Studio Neat Glif 2 review: This redesigned tripod mount is a triumph for mobile photographers

Studio Neat helped usher in the era of tripod-based iPhone photography with its very first Glif in 2010; the phone holder offered artists a way to securely hold and connect their iPhone to just about every standard tripod out there. It used an Allen wrench system to secure the mount around the phone, where it could then be attached to whatever the photographer desired.

In the seven years since, there have been a panoply of variations on the concept from just as many vendors, attempting to improve upon the brilliance of the original. Many tried to offer quick-release options, but those models came at the expense of stability and long-term reliability; I broke at least four different "quick-release" tripod mounts over the years with over-use or using larger models (hi, iPhone 6s Plus).

That streak has ended: I've finally found a quick-release tripod mount that not only works flawlessly — it's just as durable today as it was when I purchased it two months ago. The mastermind behind this fantastic new accessory? None other than Studio Neat. The company has not only redesigned the Glif to make it easier to use for phones of all sizes, but photographers of all commitment levels.

Fit and finish

There are no Allen wrenches involved in the new $28 Glif; instead, the company uses a spring-loaded lever to lock the tripod into place. Snap it back, and the mount's clamps can adjust freely around your device; snap it closed to freeze the clamps in their current position.

The Glif is easily adjustable when the lever is open, but super-secure when shut.

It's a huge improvement over the original Glif without sacrificing build quality or security. I've used a Glif-mounted iPhone over water, atop cliffs, and out of cars with Studio Neat's new handgrip, and I haven't once feared for its safety. The mount's lever holds the iPhone in place, while its rubber-and-plastic clamps provide a suction grip to eliminate any extraneous movement. It's a great piece of technology.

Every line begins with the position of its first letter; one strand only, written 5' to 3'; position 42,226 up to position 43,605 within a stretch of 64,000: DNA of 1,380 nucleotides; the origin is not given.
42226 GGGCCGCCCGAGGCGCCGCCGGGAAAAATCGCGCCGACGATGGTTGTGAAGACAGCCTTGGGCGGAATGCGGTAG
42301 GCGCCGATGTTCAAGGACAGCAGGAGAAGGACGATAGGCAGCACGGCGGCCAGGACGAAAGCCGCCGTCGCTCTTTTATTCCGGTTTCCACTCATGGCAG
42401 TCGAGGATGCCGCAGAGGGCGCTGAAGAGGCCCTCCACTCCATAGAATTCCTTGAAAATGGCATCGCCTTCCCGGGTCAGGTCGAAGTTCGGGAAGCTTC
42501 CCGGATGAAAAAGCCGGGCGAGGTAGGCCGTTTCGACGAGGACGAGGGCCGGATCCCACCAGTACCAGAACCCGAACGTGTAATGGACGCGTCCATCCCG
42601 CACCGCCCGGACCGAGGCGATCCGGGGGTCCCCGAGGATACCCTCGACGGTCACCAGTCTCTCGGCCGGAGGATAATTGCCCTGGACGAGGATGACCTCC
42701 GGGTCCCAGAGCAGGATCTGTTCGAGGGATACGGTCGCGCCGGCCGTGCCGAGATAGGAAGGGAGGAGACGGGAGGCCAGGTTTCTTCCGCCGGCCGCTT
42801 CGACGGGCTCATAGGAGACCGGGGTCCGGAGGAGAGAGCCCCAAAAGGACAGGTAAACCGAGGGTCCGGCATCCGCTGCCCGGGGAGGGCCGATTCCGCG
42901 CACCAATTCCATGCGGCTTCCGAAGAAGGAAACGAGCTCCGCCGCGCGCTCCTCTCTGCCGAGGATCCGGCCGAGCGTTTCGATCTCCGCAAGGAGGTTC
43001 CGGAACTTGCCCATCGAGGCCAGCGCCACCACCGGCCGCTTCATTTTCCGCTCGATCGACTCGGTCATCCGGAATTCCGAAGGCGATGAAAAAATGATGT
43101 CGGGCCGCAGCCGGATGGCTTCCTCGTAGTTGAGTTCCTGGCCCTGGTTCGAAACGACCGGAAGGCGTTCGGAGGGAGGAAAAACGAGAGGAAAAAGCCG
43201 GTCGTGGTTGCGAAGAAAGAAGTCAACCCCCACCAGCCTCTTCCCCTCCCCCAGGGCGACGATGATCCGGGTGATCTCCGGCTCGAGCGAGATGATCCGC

But the Glif's redesign doesn't end there. While the quick-release lever should please photographers and selfie-loving teens alike, the Glif's real power is in its flexibility. Like the original, you can mount it in landscape orientation to any 1/4"-20-compatible tripod screw, but this version goes a step further by offering a top and side screw-mount, as well.

As a result, not only can you mount the Glif in either landscape or portrait on an existing tripod, but you also now have two additional mounts for pro accessories like mics and lights. Casual users may not even notice their existence, but they're incredible options for anyone who wants a bit more out of their iPhone photography or videography. (Bonus: You can use the side mount to prop your iPhone up in portrait mode on most flat surfaces — no tripod necessary.)

I mentioned earlier that Studio Neat now offers an optional $55 Hand Grip package if you don't have a tripod you favor: It's a beautiful piece of cherry wood with a wrist strap and fits nicely into your hand. I used it quite a bit during WWDC to shoot video and have been alternating using it and my Gorillapod (opens in new tab) on trips. Unlike the Gorillapod, Studio Neat's hand grip doesn't allow you to convert it into a standalone tripod; it's primarily designed for in-hand shooting and stabilization. I like the weight and balance it offers quite a lot, and it's a good intermediate solution if you don't plan or want a full stabilization rig for your iPhone photography or videography.

Serenity was formerly the Managing Editor at iMore, and now works for Apple. She's been talking, writing about, and tinkering with Apple products since she was old enough to double-click. In her spare time, she sketches, sings, and in her secret superhero life, plays roller derby. Follow her on Twitter @settern.

3 Comments
  • You can also connect the wrist strap directly to the Glif without the bulky hand grip.
  • Have one of these Glif's and they are great. They allow a ton of mounting options, use it in a ring light config for blogging, add attachments (mic etc) and take it out and about etc. Really cool and well made too
  • History lesson. The original Glif did not use an allen wrench. It was a friction fit. I still have mine, they still sell it, https://www.studioneat.com/products/glif-originals. I no longer have any device it supports, unfortunately. It was a great idea at the time.